Communication Links for Spatially Distributed ASW Sensor Systems
Agency / Branch:
DOD / NAVY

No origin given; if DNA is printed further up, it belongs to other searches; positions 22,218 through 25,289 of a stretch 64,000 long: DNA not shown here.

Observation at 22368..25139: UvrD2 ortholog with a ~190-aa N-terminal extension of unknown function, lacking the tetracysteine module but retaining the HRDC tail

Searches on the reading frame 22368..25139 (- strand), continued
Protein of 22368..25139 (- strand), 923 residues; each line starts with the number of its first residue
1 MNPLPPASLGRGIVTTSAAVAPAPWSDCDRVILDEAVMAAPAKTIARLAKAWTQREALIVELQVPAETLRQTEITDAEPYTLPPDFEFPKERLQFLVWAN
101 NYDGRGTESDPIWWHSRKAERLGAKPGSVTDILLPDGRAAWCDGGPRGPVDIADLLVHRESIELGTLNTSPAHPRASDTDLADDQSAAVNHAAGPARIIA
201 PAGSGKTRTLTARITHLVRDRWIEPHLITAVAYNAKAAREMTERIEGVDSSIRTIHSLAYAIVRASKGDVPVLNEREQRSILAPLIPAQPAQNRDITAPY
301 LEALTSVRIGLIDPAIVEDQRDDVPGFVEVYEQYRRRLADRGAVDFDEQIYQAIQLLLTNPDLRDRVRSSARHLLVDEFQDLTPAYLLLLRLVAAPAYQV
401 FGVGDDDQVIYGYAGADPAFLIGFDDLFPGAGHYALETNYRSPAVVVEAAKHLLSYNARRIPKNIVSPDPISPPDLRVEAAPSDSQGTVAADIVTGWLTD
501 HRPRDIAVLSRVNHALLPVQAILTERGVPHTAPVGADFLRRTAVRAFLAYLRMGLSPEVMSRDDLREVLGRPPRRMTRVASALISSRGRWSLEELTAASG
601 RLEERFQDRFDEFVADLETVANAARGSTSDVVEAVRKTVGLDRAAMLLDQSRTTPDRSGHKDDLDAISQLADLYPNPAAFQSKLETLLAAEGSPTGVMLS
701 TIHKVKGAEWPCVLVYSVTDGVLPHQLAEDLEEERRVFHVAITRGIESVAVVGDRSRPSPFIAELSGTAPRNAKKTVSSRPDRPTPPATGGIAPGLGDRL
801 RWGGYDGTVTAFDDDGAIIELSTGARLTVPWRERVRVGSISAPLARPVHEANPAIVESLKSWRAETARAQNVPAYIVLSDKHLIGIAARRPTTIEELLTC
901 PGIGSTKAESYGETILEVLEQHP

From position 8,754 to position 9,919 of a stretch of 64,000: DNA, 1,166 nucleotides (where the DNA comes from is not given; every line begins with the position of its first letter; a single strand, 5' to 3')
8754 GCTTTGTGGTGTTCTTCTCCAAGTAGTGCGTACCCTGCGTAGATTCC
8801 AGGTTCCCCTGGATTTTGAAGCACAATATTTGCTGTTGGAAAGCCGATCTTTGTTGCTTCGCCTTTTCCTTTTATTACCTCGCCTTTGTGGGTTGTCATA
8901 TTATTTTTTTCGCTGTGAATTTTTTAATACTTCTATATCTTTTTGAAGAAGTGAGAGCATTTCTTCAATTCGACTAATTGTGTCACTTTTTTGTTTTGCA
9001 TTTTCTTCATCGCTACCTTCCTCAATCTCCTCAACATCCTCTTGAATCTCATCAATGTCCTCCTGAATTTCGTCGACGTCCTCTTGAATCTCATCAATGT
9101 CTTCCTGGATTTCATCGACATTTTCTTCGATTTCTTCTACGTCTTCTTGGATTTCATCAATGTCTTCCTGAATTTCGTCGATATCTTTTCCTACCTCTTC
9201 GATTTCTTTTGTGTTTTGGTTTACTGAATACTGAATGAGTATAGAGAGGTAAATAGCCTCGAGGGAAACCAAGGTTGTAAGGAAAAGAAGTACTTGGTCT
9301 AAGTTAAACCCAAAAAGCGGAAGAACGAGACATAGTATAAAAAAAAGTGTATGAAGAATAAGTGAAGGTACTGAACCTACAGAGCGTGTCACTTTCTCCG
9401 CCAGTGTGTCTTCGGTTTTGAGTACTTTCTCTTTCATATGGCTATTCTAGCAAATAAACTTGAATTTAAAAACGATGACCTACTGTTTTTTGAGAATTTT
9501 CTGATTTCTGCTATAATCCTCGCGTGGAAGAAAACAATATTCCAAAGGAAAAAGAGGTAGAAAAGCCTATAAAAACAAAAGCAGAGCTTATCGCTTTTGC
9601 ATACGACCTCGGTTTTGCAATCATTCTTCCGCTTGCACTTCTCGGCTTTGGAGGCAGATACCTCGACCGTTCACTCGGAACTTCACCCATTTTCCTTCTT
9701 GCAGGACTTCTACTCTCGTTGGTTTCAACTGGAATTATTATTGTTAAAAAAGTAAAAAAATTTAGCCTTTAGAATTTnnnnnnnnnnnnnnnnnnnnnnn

Abstract The Navy intends to develop distributed fields of underwater sensors devoted primarily to ASW. These fields may include stationary nodes and/or mobile nodes, but will have the need to move data among the nodes in the field and to reconfigure the system to respond to an evolving threat situation. There are instances in which this network connectivity can be accomplished with hardwire links, but in the majority of cases, acoustic communication will be the preferred method. Our goal is to develop the infrastructure to support robust, clandestine network-wide data fusion and data transmission to the end user. Our Phase 1 proposal listed five requirements in the statement of work: 1. Develop the top-level protocols necessary to enable asynchronous, CDMA-based acomms, and refine the existing CDMA signaling to support these protocols. 2. Evaluate requirements for high data rate signaling. 3. Redesign the electronic and acoustic characteristics of the modem to support dual frequency operations (full duplex). 4. Develop the top level protocols necessary to support dual band signaling. 5. Evaluate the requirements for modem-based, in-situ signal processing and data fusion and identify algorithms to satisfy those requirements. Each of these issues were addressed in the Phase 1 study, but the emphasis quickly became the design of a new generation modem able to satisfy the requirements derived from our analyses. The current Benthos modem is the ATM 88x series, a successful and reliable tool which was developed over many years under SBIR, BAA, and IR&D funding. It is, by far, the most versatile acoustic modem available anywhere. However, the demand for acoustic communications is increasing at a rapid pace, and the capabilities of the existing infrastructure simply are inadequate for many of the new applications. The present ASW application is an ideal example: in order to support distributed sensors in an integrated network, a dual band telemetry system is required. However, the existing modem cannot provide this capability. In summary, the Navy requires autonomous underwater systems which can collect environmental data, provide surveillance functions, and provide C2 and data connectivity with the outside world.
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